March 14, 2012
I went back up to the second floor of the barn and I sat in the white plastic chair and I sweated, because it's hot, and I thought: You can't force it. If it isn't there you can't force it. Then I thought: You can force it. My whole life I've been forcing it. You throw yourself against the weight of the massive sliding door to the barn, that does not want to move, and you lean and you wag your hips and you haul on the metal handle, and you strain, and you grunt, and you point your face at the sky and say bad words, and it starts to move and rumble, and then it moves a little more easily, and then a little more easily still, and finally, the barn door is open wide enough that you can barely fit through, taking care not to scrape your back on the broken-off lock flange.A really lovely book with great thoughts on the rhythm of poetry, and its rhyme, and heartbreak.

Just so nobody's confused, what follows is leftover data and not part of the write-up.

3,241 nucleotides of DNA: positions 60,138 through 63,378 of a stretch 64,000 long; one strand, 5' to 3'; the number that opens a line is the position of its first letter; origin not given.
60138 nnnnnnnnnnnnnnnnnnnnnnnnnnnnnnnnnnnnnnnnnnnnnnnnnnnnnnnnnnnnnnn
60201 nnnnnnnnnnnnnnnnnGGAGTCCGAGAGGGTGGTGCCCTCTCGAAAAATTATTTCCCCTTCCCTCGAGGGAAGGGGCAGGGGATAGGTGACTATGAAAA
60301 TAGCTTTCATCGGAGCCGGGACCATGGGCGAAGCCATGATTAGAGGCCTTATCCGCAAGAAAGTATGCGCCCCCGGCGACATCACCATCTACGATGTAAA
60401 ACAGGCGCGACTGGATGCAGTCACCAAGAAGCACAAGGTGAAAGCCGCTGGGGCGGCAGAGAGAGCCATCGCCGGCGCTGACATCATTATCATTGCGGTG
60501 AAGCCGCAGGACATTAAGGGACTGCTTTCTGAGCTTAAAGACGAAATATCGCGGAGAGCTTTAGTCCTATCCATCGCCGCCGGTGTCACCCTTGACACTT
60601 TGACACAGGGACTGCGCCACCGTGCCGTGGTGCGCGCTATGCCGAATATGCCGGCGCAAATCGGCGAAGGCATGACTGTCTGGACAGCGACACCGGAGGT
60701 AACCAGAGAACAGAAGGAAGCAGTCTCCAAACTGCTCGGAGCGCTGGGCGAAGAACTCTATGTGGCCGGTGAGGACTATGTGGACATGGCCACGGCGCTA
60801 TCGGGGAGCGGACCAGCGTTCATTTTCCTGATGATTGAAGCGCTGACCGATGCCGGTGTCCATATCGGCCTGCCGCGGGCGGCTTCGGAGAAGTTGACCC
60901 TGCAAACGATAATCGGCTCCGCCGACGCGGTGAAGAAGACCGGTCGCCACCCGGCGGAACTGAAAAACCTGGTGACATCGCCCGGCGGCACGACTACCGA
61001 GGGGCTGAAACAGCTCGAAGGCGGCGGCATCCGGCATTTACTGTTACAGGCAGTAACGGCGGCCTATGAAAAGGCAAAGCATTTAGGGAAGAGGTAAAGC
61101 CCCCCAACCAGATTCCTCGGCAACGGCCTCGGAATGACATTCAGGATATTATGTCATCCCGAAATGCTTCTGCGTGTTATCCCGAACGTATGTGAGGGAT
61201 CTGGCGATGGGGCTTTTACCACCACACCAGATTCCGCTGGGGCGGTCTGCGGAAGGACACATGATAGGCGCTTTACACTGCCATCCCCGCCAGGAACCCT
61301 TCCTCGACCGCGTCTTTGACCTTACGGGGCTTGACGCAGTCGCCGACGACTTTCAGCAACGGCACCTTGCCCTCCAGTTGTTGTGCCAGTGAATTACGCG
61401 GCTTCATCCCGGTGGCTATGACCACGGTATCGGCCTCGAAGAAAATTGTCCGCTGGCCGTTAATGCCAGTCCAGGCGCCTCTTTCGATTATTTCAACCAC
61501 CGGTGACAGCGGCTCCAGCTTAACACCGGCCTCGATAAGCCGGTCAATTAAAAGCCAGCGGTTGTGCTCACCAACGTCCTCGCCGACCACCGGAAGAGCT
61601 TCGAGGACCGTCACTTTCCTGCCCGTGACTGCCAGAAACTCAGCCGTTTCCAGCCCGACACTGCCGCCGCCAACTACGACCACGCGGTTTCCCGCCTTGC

So you can force it, and you should force it. All the time. Force it open. Push. Pull. When you think you can't, think again. On the other hand, sometimes the wood of the door is a little rotten around the handle and you tear out the screws. My father was right. Sometimes the door is really just stuck.
It's time to kill software patents. Just let them die.